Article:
The mass shooting in Pittsburgh on Saturday comes amid a rising number of anti-Semitic attacks across the country in recent years.
The Anti-Defamation League reported nearly 2,000 incidents last year, a 57 percent increase. The group says hateful speech has something to do with it.
"That actually works, when a good message is sent people do pick that up,” said Amanda Susskind, the regional director of the Anti-Defamation League-Los Angeles. “And conversely, when a bad message is sent, people pick that up too."
The League said there seems to be both a trend of people feeling OK about bullying or harassing Jewish students on college campuses.
White supremacist groups are also actively recruiting members from that age group and their demographic.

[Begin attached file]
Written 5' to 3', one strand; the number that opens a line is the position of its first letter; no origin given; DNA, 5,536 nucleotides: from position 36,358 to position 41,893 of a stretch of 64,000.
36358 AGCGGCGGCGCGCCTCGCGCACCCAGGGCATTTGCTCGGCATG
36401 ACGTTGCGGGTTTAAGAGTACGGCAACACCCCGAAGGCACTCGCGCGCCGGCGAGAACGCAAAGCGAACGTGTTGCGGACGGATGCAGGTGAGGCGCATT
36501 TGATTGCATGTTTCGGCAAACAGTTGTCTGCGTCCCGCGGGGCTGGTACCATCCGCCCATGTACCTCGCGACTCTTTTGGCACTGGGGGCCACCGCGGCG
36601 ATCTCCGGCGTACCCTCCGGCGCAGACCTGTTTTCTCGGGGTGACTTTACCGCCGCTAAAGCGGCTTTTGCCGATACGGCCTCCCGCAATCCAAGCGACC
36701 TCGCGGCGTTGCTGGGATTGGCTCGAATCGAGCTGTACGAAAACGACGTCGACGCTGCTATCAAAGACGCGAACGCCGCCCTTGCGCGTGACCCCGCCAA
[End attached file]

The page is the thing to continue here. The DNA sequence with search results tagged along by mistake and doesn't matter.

Experts say it is up to the nation's leaders to set the right example.
Gail Heyman, UC San Diego psychology professor, said seeing these anti-Semitic and racist views can encourage people to act violently.
“Hearing the speech definitely makes it more normal to talk about,” she said. “I see that all over the place that people who normally would've felt like, ‘Oh, I’d better not say that because people are going to think I'm a bad person.’ Now they feel emboldened to say things like that.
The Anti-Defamation League said the shooting Saturday was likely “the deadliest attack on the Jewish Community in U.S. history.”
Resources for parents and teachers who need help talking to kids about hate crimes can be found here.